The oxygen-containing functional groups, including epoxide, hydroxyl, and carboxyl groups, can build strong interfacial bonds with C–S–H gel or calcium hydroxide in the cement [29]. As illustrated in Figure 3c, there are commonly two kinds of chemical interactions contributing to the interface adhesion: one is the ionic bonds between the calcium of C–S–H and the oxygen of functional groups attached on GO sheet, and the other is hydrogen bonds between water molecules in C–S–H and hydroxyl groups of GO [59]. Based on the molecular dynamics (MD) simulations, Wang et al. [60] further discovered that the hydroxyl groups exhibited a higher strength of interfacial bonding than carboxyl groups with C–S–H, mainly attributed to formation of more chemical bonds with higher stability at COOH/C–S–H interface. In addition, the presence of hydroxyl groups also increases the surface roughness of GO and activates the mechanical interlocking mechanism (Figure 3c), thus accounting for a stronger interfacial frictional resistance. In fact, Kai et al. [61] revealed the dominant role of mechanical interlocking in the interfacial shear strength between GO and C–S–H matrix by using pull-out simulations. Different from the pull-out test of conventional fibers, the interfacial resistance for nanoscale GO is determined not only by the friction but also the unbalanced adhesion forces near the crack surface [62]. As a result, they found that the interfacial shear strength of CO/C–S–H interface can reach hundreds of MPa. Specifically, GO with epoxide and hydroxyl groups showed an interfacial shear strength that is respectively 6 and 9 times higher than that of GNP, which can only form van der Waals interactions with C–S–H. Obviously, the stronger interfacial bonding for GO would bring about more efficient load transfer across hydration phases and enhance the mechanical properties of cementitious composites. Despite the fact that the mechanical properties of GO sheet are lower than that of rGO and GNP sheet, the hydrophilic nature and stronger interfacial bonding behavior of GO makes it an ideal candidate for coating fiber to produce an efficient hybrid graphene-fiber reinforcing agent for the cementitious composite.

3.4. Toughening Effect

Adding graphene fillers in cementitious composite not only provides strengthening mechanisms but also serves as a toughening strategy due to the better control cracks across multiple length scales [63]. Generally, the toughening mechanisms of graphene-reinforced cementitious composites rest on the delayed initiation and hindered propagation of cracks due to the regulated hydration products and strong interfacial bonding. In detail, as shown in Figure 3d, upon the initiation of the first crack under three-point bending, it will propagate along the interface between the graphene and cement matrix when reaching the graphene flake surface, leading to crack branching or crack deflection. The crack path is thus increased to dissipate more energies. Furthermore, the crack bridging of graphene flakes over the crack sites can effectively absorb more energies. Direct evidence of graphene pull-out failure can also be observed in cementitious composite by SEM, where the interfacial sliding is also responsible for the toughening effect [64].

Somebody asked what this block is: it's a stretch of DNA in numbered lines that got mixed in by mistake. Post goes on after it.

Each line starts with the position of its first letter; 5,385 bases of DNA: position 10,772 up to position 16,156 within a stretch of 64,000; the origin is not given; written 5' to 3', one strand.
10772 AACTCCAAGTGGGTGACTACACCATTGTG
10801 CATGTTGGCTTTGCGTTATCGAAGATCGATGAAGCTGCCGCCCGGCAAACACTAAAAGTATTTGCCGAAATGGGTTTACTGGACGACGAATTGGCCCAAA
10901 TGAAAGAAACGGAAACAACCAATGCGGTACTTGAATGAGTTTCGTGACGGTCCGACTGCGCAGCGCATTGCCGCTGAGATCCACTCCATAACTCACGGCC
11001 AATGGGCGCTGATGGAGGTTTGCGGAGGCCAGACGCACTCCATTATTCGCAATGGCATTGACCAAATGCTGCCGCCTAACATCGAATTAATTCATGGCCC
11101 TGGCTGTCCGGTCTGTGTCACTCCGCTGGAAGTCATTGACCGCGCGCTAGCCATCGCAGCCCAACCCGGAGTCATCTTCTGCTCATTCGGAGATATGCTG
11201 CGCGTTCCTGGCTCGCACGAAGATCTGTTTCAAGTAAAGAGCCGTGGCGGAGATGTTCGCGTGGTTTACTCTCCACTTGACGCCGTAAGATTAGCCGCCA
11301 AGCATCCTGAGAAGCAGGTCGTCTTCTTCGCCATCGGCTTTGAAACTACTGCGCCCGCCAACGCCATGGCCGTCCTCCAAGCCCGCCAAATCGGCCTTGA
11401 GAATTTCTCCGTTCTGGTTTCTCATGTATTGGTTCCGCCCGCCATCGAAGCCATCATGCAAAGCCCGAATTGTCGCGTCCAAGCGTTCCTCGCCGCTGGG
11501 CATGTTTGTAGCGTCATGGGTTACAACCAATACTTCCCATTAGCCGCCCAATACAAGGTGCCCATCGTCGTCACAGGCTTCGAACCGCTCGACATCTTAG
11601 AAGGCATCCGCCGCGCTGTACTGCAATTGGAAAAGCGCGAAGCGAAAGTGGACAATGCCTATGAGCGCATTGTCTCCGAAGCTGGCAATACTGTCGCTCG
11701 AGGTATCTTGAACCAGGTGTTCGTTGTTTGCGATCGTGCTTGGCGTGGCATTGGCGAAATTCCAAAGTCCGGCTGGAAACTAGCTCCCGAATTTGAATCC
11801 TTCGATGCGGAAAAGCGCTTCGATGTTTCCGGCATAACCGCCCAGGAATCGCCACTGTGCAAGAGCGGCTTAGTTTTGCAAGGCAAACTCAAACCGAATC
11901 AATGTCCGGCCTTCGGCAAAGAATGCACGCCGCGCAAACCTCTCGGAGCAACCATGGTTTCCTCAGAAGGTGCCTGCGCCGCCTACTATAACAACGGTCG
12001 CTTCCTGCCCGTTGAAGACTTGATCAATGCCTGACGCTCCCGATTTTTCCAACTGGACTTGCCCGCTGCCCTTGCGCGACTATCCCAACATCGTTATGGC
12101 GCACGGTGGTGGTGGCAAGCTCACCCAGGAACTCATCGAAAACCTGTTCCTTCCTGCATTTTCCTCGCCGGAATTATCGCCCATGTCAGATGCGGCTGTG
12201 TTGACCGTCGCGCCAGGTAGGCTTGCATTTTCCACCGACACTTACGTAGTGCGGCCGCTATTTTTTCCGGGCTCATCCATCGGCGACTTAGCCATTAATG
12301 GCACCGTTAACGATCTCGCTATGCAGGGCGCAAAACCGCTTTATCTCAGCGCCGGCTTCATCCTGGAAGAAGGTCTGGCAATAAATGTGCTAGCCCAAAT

Figure 3. (a) Schematic diagram of graphene role in the hydration products growth around cement particles [65]; (b) Schematic illustration of reinforcement of hardened cement paste with well-dispersed GO [66]; (c) Simulation snapshots of chemical bonding and interlocking mechanism between GO and C–S–H structures [61] (Copyright permission Elsevier 2019); (d) Schematic of GNP/cement composites under bending load, showing various toughening mechanisms [67].
Figure 3. (a) Schematic diagram of graphene role in the hydration products growth around cement particles [65]; (b) Schematic illustration of reinforcement of hardened cement paste with well-dispersed GO [66]; (c) Simulation snapshots of chemical bonding and interlocking mechanism between GO and C–S–H structures [61] (Copyright permission Elsevier 2019); (d) Schematic of GNP/cement composites under bending load, showing various toughening mechanisms [67].
Energies 14 04614 g003

4. Enhancement in Properties and Performance of Cementitious Composite by Hybrid Graphene-Fiber

4.1. Interfacial Properties

The reinforcing effect of cementitious composite is originated from the load-bearing capability of fillers, depending on the efficiency of load transfer from cement matrix. Therefore, the mechanical reinforcement of FRCC is not only dictated by the intrinsic mechanical properties of fibers but more importantly, the bonding strength at the fiber/cement interface. However, for certain fibers (e.g., carbon fiber) with inert and hydrophobic surface, they are prone to cluster in and interact with the cement matrix by weak van der Waals forces, thus considerably suppressing the mechanical reinforcement to cementitious composites. To this end, in addition to chemical functionalization, coating the fiber with GO affords another effective strategy to enhance the interfacial interactions between the fiber and cement matrix.